Lens Test: Zeiss Otus APO Distagon T* 55mm f/1.4 ZF
New Zeiss “normal” is abnormally large
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The Zeiss Otus APO Distagon T* 55mm f/1.4 ZF (Nikon) and ZE (Canon) large-aperture, full-frame normal lenses are the largest and among the most expensive lenses in its class. While the $3,999 street price induces sticker shock, it calmed us to recall that it still costs several hundred dollars less than the comparable (but much smaller) Leica 50mm f/1.4 Summilux-M. Justifying its expense, the Zeiss offers an aspheric element for edge sharpness and expensive low-dispersion glass used to control color fringing.
In the hands, this all-metal, manual-focus lens is positively massive. It weighs more than twice the average for a full-frame 50mm f/1.4, heavier even than some tele primes. Whereas most 50mm f/1.4s take 58mm filters, its threading is for 77mm filters. The finish is a silky matte black.
In field tests, we liked the very long manual-focus turning radius for its precise (if not speedy) focusing. Like all f/1.4 glass, because its depth of field is so shallow, it can be difficult to get (and keep illuminated) a camera’s focus-confirmation alert. Its smooth, rubberized manual-focus ring turns easily and evenly, and its subject distance scales are bright yellow and large enough to read from across the room.
On our optical bench, the Otus offered the highest SQF numbers of any of the six recently tested Zeiss manual-focus primes. Similarly, it outdid all comparable recently tested autofocus lens except the Sigma 50mm f/1.4 EX DG, which edged its way past the Otus to the top of the sharpness hill for normal lenses. The manual-focus Leica 50mm f/0.95 Noctilux-M similarly edged the Otus slightly in SQF, but you’ll pay $10,000 for one of those puppies.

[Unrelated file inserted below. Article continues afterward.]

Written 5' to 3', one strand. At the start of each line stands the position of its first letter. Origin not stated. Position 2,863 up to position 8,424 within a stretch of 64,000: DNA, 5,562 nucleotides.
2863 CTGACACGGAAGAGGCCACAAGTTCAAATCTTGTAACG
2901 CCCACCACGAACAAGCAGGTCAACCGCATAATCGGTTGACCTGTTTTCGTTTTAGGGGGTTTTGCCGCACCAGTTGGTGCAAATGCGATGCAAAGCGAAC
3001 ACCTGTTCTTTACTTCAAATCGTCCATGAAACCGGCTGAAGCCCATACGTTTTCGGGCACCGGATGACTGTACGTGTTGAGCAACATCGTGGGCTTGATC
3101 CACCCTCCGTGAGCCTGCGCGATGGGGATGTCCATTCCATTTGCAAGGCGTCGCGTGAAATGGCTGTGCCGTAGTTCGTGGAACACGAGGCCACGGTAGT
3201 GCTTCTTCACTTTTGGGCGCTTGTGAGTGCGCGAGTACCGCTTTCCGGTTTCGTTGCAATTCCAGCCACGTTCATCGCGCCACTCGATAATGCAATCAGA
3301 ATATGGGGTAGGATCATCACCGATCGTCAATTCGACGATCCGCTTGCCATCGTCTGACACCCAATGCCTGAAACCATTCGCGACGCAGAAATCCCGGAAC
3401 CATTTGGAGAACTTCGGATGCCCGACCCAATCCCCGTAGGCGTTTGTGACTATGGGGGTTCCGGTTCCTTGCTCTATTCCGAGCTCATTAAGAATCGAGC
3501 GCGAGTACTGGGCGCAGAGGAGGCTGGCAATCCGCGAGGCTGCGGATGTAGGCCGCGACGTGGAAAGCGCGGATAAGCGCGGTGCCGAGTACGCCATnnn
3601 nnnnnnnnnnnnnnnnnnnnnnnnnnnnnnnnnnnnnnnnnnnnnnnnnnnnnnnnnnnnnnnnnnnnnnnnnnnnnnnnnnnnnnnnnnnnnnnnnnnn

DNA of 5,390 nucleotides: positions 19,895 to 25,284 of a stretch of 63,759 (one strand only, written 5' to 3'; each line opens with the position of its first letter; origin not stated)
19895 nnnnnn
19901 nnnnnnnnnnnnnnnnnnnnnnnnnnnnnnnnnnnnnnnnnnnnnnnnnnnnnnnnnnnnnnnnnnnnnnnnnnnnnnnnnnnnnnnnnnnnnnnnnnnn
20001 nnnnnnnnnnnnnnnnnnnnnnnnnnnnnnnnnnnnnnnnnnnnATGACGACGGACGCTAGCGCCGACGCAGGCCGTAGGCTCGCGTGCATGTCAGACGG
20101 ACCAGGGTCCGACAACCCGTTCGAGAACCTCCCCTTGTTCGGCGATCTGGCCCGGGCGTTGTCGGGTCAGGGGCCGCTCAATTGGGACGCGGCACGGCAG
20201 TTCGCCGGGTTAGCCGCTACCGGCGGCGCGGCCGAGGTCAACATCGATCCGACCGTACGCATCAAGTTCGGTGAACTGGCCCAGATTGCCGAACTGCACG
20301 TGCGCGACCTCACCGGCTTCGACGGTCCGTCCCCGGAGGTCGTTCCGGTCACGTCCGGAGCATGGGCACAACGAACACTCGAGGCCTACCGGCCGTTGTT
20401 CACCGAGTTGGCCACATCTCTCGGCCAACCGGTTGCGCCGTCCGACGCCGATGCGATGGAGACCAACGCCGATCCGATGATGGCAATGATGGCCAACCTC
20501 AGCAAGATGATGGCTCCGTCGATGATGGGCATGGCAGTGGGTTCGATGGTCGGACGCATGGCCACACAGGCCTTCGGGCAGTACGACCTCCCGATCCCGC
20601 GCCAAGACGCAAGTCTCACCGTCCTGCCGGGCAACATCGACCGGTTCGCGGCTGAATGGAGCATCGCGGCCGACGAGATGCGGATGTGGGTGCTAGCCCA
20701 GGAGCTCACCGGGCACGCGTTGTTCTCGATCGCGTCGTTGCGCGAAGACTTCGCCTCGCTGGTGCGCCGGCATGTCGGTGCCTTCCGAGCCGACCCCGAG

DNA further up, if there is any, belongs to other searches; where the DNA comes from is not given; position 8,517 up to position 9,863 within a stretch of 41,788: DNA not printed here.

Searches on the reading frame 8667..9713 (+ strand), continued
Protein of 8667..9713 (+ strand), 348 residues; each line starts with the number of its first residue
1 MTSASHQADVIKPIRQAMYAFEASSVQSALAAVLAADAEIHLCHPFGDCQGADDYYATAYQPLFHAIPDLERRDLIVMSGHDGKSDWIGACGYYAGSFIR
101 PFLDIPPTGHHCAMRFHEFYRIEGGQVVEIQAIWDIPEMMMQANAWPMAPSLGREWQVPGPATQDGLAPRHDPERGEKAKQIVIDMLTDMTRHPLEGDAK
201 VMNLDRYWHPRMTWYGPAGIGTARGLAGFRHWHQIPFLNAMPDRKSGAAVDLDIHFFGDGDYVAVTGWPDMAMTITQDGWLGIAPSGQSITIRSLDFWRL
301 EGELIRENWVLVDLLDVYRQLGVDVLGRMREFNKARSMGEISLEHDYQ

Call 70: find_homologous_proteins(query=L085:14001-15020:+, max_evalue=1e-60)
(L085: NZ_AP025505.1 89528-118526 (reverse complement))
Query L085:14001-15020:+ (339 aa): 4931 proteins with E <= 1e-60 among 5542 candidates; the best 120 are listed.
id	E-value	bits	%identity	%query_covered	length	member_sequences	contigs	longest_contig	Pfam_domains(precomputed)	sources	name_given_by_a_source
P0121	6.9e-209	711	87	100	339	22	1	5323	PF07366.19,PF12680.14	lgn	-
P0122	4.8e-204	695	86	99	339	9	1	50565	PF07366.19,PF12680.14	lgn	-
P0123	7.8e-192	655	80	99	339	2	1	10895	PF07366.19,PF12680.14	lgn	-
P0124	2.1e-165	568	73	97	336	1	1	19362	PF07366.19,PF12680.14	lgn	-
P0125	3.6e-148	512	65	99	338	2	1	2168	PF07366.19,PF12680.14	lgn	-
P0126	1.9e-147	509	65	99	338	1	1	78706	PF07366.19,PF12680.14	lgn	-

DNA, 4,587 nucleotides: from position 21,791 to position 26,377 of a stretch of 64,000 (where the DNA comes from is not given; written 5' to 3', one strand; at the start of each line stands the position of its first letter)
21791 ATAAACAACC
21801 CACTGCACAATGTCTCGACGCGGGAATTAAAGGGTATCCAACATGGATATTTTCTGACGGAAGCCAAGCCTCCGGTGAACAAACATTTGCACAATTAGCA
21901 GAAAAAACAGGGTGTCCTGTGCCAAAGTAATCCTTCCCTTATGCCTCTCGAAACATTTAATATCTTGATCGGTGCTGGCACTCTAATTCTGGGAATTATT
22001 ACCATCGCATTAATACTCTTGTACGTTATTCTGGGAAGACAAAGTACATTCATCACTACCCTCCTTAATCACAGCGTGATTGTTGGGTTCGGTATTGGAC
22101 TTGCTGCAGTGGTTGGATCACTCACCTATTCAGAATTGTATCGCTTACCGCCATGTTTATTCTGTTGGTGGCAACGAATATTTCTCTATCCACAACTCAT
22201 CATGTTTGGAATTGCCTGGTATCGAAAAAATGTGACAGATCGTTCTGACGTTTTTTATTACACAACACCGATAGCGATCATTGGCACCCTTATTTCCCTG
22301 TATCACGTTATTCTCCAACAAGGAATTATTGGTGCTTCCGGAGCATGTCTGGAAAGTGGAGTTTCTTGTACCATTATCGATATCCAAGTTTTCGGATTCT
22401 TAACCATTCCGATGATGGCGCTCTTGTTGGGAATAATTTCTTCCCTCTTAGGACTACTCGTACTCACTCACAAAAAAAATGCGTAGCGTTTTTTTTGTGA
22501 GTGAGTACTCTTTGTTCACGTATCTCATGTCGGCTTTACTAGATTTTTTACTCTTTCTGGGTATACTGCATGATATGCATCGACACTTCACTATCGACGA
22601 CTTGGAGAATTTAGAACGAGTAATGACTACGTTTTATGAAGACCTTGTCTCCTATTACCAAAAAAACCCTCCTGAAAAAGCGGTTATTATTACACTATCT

In DxO Anaylzer 5.0 tests of distortion control, however, this Zeiss reigned supreme. It topped the Canon, Nikon, Noctilux-M, Sigma, Sony, and other Zeiss 50mm f/1.4s by a level of magnitude. The Otus’s barrel distortion numbers fell in our top Imperceptible range; all the others produced Slight-range distortion. Vignetting to f/2.5, the lens also outperformed all other (tested) 50mm f/1.4s in edge falloff, with the exception of the Zeiss Planar T* 50mm f/1.4, which showed vignetting only to f/2.
Obviously designed for superior sharpness and contrast, without regard to size, weight, or price, this lens is among the most impressive glass ever mounted on Popular Photography’s optical bench. The Zeiss Otus 55mm f/1.4 is a rare bird; one that—even without autofocus—could attract and then faithfully serve any Canon or Nikon photographer.
55mm (54.48mm tested), f/1.4 (1.47 tested), 12 elements in 10 groups. Focus ring turns 240 degrees
Diagonal view angle: 43 degrees
Weight: 2.32 lbs filter size: 77mm
Mounts: Canon AF, Nikon AF
Street price: $3,999
Distortion: 0.09% (Imperceptible) barrel
Light falloff: Gone by f/2.5
Close-focusing distance: 19.5 inches
Maximum magnification ratio: 1:6.34